Prayut retiring from politics
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Prayut retiring from politics

Caretaker premier resigns from UTN, says he did his best in nine years in office

Caretaker Prime Minister Prayut Chan-o-cha waves away reporters’ questions before chairing a cabinet meeting at Government House on June 13. (Photo: Chanat Katanyu)
Caretaker Prime Minister Prayut Chan-o-cha waves away reporters’ questions before chairing a cabinet meeting at Government House on June 13. (Photo: Chanat Katanyu)

Prime Minister Prayut Chan-o-cha has announced his retirement from politics, nine years after he took power in a coup as army chief.

“From now on I want to quit politics, resigning as a member of the United Thai Nation Party,” he said in a statement released by the party on Tuesday.

Gen Prayut did not run in the May 14 election as a party-list MP but served as the chief adviser to the UTN and one of its two prime ministerial candidates. He will remain caretaker premier until a new government is formed.

Voting to choose the next prime minister is scheduled to begin on Thursday but it is not clear whether Pita Limjaroenrat of the coalition-leading Move Forward Party will be chosen in the first round.

Gen Prayut, 69, said on Tuesday said he had “achieved many successes” in his nine years in office.

“I as prime minister have worked hard to protect the nation, religion and monarchy for the benefit of the beloved people. The result is currently bearing fruit for the public,” he said in a statement.

“I have tried to strengthen the country in all areas for stability and peace and overcame many obstacles domestically and internationally.”

In the nine years since his coup, Gen Prayut survived challenges in the form of court cases, House confidence votes and street protests by opponents who saw him as an opportunist who lacked a public mandate.

The United Thai Nation Party — which Gen Prayut joined only weeks before  the election — won just 23 constituency seats, but the prime minister’s personal popularity among conservative voters helped the party win 4.7 million list votes — third behind Move Forward (14.4 million) and Pheu Thai (10.9 million). As a result, it received 13 list seats for a total of 36.

Many voters chose UTN because they believed that even though Gen Prayut was not running in the party list, there was a good chance he could be an “outsider” candidate for the premiership.

As it turned out, none of the parties that could be considered natural allies of UTN did very well at the polls, as Move Forward and Pheu Thai rode a wave of public disenchantment with nearly a decade of army-backed rule

Gen Prayut’s popularity had been falling in the last year, as he battled divisions within his sprawling coalition — barely surviving his fourth no-confidence vote in July last year.

UTN was formed specifically as a vehicle for Gen Prayut when it became apparent that he and his longtime brother-in-arms, Gen Prawit Wongsuwon, could not coexist in the Palang Pracharath Party.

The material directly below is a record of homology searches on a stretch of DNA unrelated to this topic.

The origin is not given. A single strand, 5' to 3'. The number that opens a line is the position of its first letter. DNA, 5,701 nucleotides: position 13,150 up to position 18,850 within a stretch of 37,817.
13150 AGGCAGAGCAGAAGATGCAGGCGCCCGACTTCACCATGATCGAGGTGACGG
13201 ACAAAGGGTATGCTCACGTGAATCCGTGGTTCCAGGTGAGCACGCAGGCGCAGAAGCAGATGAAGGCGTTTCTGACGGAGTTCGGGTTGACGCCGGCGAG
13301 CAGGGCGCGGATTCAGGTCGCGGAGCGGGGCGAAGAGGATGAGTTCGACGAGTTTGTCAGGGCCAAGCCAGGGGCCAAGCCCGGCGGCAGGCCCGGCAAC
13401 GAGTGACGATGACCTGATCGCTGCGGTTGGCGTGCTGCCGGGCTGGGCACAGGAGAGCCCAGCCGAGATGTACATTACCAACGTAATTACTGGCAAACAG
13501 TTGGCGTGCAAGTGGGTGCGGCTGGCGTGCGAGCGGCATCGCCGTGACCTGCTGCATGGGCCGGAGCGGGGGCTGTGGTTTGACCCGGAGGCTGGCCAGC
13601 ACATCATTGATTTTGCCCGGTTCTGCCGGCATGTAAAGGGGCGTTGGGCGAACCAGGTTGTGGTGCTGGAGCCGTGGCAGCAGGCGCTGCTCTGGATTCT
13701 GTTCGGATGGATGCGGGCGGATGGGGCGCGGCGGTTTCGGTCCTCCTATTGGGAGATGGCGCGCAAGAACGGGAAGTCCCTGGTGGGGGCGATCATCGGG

The Prayut government has faced intense criticism over its handling of the Covid-19 pandemic and the economy, with the country recording its weakest economic performance since the 1990s under his tenure.

Large, youth-led pro-democracy rallies that sprang up in Bangkok in 2020 called for his resignation, as well as more wide-reaching reforms that touched on the monarchy.

But Napisa Waitoolkiat, a political analyst at Naresuan University, is adamant that Thailand has not seen the last of Gen Prayut.

“I think he is doing some political strategy, because why now?” she told AFP, referencing the upcoming prime ministerial vote.

“It does not make sense.”

“I would say this is a clear move that Prayut has himself played,” she added, suggesting that his political career was not over.

Born in 1954 into a military family in Nakhon Ratchasima, Gen Prayut rose from military college to become commander of the prestigious Queen’s Guards in 1980.

In 2010, forces under his command opened fire and killed scores of red shirt protesters — mostly supporters of former prime minister Thaksin Shinawatra, who was ousted in a 2006 coup.

Four years later, Gen Prayut launched the latest of the dozen successful coups to have rocked Thai democracy over the last 90 years, ousting the against the caretaker government of Thaksin’s sister Yingluck.

Gen Prayut headed a junta regime for five years before calling an election in 2019. A disputed calculation method employed by the Election Commission, plus the support of all 250 hand-picked senators, delivered the premiership to Gen Prayut.

As the protests against the government gained momentum in 2020 and 2021, Gen Prayut also revived the use of Section 112 of the Criminal Code, the lese-majeste law, against opponents. More than 200 people are still facing lese-majeste charges in cases that are still working their way through the courts.

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